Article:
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Feds: Americans Plotted "Violent Jihad" In Middle East

The Feds have said they're still searching for one additional suspect, who recently went to Pakistan.

The group, say prosecutors, practiced military tactics and the use of weapons in North Carolina. They also went to Gaza, Israel, Jordan and Kosovo hoping "to engage in violent jihad."

As so often in these cases, there's a bit of a Keystone Kops flavor to the alleged plotters' activities. On the Gaza trip, according to the indictment, Boyd tried to enter Palestine in 2006, in order to introduce his son to some jihadis. And on a 2007 trip to Israel, Boyd and some of the other men tried "to engage in violent jihad," but failed, and returned home to the U.S.

Not to say they didn't exhibit a serious intent to do harm. From the indictment:

In February 2008, Daniel Boyd allegedly solicited money to fund the travel of additional individuals overseas to engage in violent jihad and in March 2008, discussed with Anes Subasic preparations to send two individuals abroad for this purpose. He allegedly accepted $500 in cash from defendant Hysen Sherifi to be used to help fund jihad overseas and later showed Sherifi how to operate an AK-47 assault weapon.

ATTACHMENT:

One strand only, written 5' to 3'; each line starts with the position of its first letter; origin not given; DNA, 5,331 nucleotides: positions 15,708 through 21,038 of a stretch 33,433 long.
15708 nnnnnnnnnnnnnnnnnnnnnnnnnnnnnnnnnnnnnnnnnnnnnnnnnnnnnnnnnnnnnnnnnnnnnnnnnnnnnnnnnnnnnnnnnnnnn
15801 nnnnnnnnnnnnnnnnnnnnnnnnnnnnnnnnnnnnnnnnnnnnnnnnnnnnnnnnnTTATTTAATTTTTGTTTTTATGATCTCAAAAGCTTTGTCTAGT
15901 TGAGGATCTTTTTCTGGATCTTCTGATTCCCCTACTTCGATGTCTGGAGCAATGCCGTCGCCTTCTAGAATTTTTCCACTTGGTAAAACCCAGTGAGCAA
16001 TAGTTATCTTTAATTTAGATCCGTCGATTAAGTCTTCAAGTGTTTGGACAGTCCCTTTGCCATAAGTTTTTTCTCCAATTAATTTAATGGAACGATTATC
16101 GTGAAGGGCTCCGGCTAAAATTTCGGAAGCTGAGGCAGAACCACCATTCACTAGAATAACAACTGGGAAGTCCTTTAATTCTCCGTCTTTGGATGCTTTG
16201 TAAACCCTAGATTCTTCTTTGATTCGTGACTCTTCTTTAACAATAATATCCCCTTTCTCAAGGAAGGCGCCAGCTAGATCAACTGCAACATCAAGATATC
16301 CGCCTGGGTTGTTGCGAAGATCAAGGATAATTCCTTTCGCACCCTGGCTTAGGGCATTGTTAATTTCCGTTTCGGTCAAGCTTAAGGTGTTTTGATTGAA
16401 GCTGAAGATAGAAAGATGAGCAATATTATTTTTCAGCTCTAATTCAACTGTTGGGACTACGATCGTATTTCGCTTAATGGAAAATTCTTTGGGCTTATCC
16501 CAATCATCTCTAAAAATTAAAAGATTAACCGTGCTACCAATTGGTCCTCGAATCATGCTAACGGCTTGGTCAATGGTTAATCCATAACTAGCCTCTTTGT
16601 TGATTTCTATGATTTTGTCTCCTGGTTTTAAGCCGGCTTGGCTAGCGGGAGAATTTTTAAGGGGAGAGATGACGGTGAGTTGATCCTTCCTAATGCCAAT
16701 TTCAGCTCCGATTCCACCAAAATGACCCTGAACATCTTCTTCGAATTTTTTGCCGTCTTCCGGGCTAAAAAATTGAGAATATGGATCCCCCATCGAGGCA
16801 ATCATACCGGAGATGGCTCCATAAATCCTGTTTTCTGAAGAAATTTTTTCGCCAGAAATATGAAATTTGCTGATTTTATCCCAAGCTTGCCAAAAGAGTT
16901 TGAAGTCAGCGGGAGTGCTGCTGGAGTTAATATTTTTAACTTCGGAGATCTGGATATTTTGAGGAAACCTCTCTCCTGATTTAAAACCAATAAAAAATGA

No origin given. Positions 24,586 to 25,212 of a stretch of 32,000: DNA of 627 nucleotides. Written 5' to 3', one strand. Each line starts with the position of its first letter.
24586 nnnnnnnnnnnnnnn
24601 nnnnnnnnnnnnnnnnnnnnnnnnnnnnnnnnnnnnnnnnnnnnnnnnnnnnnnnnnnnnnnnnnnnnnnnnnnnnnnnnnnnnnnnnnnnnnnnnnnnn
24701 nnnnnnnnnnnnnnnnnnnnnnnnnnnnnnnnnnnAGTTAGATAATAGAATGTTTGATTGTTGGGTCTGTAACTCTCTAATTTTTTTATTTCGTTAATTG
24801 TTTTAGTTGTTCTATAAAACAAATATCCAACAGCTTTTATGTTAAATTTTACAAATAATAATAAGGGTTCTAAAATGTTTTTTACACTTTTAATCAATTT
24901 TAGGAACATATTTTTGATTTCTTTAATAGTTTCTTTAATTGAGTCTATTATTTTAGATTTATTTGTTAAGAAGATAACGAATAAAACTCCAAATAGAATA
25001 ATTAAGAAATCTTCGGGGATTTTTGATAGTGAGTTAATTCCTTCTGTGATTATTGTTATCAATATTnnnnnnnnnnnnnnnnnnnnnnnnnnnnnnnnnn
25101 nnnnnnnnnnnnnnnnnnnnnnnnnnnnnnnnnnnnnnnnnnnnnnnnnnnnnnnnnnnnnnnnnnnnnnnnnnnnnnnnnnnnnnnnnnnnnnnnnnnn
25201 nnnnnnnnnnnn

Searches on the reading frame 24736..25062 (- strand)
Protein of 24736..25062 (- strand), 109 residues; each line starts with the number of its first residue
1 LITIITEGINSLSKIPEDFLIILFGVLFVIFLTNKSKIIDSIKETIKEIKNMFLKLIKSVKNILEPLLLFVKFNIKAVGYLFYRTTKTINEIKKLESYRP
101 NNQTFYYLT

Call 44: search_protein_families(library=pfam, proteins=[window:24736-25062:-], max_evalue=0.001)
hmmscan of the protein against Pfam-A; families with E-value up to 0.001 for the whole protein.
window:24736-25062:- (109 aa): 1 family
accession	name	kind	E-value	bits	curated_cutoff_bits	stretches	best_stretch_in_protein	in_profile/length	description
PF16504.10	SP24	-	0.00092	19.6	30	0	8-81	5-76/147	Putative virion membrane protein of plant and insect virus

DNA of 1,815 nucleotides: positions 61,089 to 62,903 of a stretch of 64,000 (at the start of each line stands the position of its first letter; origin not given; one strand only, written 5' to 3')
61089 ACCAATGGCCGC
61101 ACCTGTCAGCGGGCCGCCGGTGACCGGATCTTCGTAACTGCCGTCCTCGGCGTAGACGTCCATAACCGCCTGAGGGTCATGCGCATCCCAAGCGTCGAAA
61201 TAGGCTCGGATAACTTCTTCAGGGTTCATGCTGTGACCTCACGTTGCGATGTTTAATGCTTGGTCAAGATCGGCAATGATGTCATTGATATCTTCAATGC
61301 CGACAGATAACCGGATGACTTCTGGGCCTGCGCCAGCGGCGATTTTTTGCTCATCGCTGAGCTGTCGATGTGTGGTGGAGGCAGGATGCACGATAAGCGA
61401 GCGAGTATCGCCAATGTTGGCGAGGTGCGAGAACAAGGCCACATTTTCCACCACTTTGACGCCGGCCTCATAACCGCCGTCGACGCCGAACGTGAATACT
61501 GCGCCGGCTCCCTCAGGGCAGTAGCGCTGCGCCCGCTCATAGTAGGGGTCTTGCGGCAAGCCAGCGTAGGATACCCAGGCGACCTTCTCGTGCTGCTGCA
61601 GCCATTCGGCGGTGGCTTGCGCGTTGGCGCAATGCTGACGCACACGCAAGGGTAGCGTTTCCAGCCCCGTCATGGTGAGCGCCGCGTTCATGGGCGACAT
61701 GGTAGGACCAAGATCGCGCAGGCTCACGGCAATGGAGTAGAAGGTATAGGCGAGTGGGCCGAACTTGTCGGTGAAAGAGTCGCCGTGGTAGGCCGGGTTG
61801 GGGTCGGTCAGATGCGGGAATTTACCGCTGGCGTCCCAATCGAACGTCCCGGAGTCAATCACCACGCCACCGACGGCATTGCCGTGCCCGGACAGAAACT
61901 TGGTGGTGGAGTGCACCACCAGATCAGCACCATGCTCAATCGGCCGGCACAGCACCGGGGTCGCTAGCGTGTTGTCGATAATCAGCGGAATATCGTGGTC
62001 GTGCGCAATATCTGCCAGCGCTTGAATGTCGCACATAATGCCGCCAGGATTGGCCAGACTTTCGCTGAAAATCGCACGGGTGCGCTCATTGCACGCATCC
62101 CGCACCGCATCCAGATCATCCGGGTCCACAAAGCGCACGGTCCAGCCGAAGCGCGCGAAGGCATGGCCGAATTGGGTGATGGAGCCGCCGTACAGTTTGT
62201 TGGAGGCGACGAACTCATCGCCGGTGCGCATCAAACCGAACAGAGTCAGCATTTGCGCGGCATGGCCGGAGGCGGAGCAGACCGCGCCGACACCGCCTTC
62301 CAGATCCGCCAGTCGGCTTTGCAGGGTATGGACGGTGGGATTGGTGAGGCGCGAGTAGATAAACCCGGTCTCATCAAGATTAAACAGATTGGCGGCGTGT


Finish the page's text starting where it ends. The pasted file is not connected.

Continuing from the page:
There's also an ironic undertone in Boyd's history. The AP has reported:

In 1991, Boyd and his brother were convicted of bank robbery in Pakistan -- accused of carrying identification showing they belonged to the radical Afghan guerrilla group, Hezb-e-Islami, or Party of Islam. They were each sentenced to have a foot and a hand cut off for the robbery, but the sentenced was later overturned.

The Washington Post reported at the time that Boyd was then a young American convert to Islam, heading with his wife to Afghanistan to engage in a Holy War. But as the New York Times now notes, the U.S. was at that time backing the Party of Islam in its fight against the Soviets.

In addition to Daniel Boyd, the other six men charged are his sons, Zakariya Boyd, 20 and Dylan Boyd, 22 -- as well as Anes Subasic, 33, Mohammad Omar Aly Hassan, 22, Ziyad Yaghi, 21, and Hysen Sherifi, 24. All are American citizens except Sherifi, who is from Kosovo but is a permanent legal resident of the United States.

One final note: it's hard not to notice how the Obama administration's relatively understated approach to these indictments contrasts with its predecessor's strategy of hyping the arrest of every loser who ever praised Osama bin Laden as a major breakthrough in the war on terror.